Our ability to prevent infectious diseases and quickly detect and contain outbreaks where they start is a pillar of U.S. national security. We know that diseases can quickly cross borders, from emerging viruses like COVID-19 to a well-known respiratory disease like measles. In 2019, the United States recorded the highest number of measles cases since 1992. Measles outbreaks in New York during 2018 and 2019 lasted close to 11 months and threatened U.S. measles elimination status. These outbreaks were linked to travel from Israel, Ukraine, and UK to the United States.

In 2019, the United States had 25 outbreaks of measles related to imported cases from other countries.

In total, there were 92 reported importations of measles in 2019 with 25 of those linked to outbreaks sparked in the U.S. While vaccination coverage rates for measles is high in the U.S., there are geographic pockets of unvaccinated or under-vaccinated people. Measles is so contagious that it can quickly spread to these at-risk and more isolated populations. CDC and global immunization partners are united in their efforts to reach children with vaccines ahead of the possible easing of COVID-19 travel restrictions and increased population movement.

Currently, there are measles outbreaks in every region of the world, and the measles threat increases as immunity gaps grow due to COVID-19’s impacts on routine immunizations and planned vaccination campaigns worldwide. These measles outbreaks are not only a sign of poor measles vaccination coverage, but also a known marker, or ‘tracer,’ that vital health services may not be reaching populations most at-risk.

The best protection against measles, rubella and all vaccine-preventable diseases is to reach and vaccinate every child and at-risk group on time. CDC works globally to help strengthen immunization systems, prevent measles and rubella, mitigate and contain measles outbreaks at their source and protect Americans where they live, work, and play.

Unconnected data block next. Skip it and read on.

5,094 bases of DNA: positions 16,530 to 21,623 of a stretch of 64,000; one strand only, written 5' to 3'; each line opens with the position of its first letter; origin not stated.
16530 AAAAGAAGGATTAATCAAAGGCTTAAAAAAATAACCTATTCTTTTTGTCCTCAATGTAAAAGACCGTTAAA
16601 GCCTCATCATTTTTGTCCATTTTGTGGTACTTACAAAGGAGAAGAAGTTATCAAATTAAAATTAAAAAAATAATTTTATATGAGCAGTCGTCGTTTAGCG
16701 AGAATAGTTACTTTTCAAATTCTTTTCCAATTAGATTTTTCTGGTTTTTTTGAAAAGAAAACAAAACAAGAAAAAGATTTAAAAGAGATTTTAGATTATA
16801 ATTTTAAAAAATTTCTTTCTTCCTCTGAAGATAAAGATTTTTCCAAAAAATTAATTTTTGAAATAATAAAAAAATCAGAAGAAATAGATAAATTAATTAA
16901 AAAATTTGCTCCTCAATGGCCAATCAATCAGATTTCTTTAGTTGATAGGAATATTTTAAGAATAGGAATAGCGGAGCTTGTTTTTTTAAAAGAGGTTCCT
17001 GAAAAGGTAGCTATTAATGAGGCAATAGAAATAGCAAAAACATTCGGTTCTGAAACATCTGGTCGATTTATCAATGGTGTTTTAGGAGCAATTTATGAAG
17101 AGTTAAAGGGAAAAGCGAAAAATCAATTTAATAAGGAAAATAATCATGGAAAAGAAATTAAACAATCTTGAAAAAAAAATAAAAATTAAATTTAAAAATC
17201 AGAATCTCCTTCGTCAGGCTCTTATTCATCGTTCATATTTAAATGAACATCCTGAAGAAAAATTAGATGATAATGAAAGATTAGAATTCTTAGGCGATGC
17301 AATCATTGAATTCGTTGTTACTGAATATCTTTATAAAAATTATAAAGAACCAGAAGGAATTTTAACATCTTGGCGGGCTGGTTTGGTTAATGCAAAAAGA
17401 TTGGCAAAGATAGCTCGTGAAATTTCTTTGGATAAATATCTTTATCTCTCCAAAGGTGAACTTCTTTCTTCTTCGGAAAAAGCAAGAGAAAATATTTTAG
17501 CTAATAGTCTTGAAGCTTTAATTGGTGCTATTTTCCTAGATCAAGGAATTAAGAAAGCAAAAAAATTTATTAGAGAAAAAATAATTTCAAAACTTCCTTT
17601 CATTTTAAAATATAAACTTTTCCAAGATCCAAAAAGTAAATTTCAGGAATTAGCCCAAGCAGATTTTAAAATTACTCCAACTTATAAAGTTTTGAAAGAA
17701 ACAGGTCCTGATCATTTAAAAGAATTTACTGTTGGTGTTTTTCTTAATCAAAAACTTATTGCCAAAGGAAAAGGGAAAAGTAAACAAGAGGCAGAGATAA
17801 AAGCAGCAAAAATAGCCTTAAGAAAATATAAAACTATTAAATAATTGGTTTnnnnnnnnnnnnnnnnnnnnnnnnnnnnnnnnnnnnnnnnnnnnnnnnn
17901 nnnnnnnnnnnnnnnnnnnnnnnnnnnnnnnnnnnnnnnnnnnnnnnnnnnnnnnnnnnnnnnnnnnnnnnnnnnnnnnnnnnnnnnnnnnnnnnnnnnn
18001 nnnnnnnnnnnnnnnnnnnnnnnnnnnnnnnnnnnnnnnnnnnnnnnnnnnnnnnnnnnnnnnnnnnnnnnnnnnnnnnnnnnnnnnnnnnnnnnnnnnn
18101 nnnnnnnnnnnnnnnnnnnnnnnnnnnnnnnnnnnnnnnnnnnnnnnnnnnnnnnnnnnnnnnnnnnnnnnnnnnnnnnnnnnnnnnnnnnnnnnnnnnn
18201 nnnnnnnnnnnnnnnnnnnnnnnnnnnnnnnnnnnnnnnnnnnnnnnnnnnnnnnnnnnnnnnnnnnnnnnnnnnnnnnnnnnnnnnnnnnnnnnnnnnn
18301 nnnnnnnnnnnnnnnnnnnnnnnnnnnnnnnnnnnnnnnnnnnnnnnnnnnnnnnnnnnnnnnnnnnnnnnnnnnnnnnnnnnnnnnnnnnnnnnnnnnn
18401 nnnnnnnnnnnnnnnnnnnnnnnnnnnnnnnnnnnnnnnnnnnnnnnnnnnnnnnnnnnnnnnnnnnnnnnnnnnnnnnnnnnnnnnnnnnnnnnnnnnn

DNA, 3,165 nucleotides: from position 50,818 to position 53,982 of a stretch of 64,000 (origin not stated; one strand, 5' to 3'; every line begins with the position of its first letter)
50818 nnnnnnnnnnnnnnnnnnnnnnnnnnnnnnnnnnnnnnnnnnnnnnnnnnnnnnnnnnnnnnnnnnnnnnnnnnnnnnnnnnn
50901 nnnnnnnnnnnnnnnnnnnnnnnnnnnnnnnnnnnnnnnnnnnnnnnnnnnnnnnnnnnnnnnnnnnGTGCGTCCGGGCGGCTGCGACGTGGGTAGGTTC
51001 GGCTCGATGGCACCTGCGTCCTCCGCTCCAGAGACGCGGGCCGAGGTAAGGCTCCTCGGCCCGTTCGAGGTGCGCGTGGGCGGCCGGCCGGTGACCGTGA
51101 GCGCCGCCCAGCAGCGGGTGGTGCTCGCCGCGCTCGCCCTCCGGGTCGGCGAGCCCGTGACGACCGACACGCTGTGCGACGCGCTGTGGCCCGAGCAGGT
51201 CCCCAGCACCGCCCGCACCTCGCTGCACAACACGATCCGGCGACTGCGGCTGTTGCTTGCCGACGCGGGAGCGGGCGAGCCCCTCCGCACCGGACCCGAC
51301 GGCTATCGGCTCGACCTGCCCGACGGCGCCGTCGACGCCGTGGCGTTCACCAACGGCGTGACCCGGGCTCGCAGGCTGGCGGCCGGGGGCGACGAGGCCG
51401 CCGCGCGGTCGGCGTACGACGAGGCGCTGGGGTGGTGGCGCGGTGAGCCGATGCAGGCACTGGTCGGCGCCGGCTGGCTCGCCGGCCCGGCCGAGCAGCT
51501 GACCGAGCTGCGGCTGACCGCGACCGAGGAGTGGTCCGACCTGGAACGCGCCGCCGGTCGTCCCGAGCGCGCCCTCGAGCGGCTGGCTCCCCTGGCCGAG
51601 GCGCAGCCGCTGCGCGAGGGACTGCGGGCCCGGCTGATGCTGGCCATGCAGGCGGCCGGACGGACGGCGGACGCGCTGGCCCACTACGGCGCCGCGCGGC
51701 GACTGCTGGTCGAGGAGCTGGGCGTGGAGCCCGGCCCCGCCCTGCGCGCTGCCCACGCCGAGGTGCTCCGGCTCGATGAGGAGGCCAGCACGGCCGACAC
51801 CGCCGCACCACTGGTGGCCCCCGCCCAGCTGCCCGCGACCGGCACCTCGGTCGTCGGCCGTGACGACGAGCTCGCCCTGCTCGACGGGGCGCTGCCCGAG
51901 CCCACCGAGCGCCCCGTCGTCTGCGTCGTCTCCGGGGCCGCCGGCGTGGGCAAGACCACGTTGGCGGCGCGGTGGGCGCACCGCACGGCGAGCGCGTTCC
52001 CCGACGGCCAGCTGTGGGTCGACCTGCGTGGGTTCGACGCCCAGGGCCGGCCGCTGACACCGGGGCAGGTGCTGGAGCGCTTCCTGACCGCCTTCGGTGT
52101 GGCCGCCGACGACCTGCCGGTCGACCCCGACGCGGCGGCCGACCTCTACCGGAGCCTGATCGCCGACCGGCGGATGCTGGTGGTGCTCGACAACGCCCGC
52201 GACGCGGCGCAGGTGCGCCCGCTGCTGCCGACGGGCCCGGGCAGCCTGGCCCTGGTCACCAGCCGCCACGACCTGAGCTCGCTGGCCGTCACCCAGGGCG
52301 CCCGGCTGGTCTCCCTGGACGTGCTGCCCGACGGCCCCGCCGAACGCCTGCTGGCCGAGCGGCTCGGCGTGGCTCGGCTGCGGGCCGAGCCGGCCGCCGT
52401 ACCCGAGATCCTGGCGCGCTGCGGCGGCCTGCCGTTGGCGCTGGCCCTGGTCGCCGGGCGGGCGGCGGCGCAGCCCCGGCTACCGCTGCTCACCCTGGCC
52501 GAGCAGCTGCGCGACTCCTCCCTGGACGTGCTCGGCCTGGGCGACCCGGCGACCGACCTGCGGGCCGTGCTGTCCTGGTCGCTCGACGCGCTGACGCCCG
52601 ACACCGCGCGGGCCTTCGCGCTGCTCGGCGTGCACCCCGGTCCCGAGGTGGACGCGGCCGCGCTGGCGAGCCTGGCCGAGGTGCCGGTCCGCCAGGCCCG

A public health worker in Malawi conducts an interview with a family to see if the young daughter of the family has been vaccinated.

A public health worker in the Rumphi District of Malawi conducts an interview with one of the District’s families to determine if the daughter has received her appropriate vaccinations.

Ongoing Challenge: Too many children are missing out on the benefits of vaccines.

Measles and rubella vaccines are safe, cost-effective and improve the lives of children and communities worldwide, yet millions of children worldwide are still missing out on life-saving vaccines.

In 2019, an estimated 13.8 million infants worldwide were left out of routine immunization services.

A CDC priority is to reduce the number of “zero dose” children who do not receive any protection from vaccine-preventable diseases starting at birth. This is particularly important for measles and rubella because these viruses can quickly spread to unvaccinated populations and lead to serious health outcomes, including death.

Actions: CDC works worldwide to eliminate measles and rubella.

CDC works with partners worldwide to eliminate measles and rubella, protecting children from these deadly and disabling diseases. Learn more about what CDC is doing to achieve a world free from measles and rubella.

Page last reviewed: November 12, 2020
Content source: Global Immunization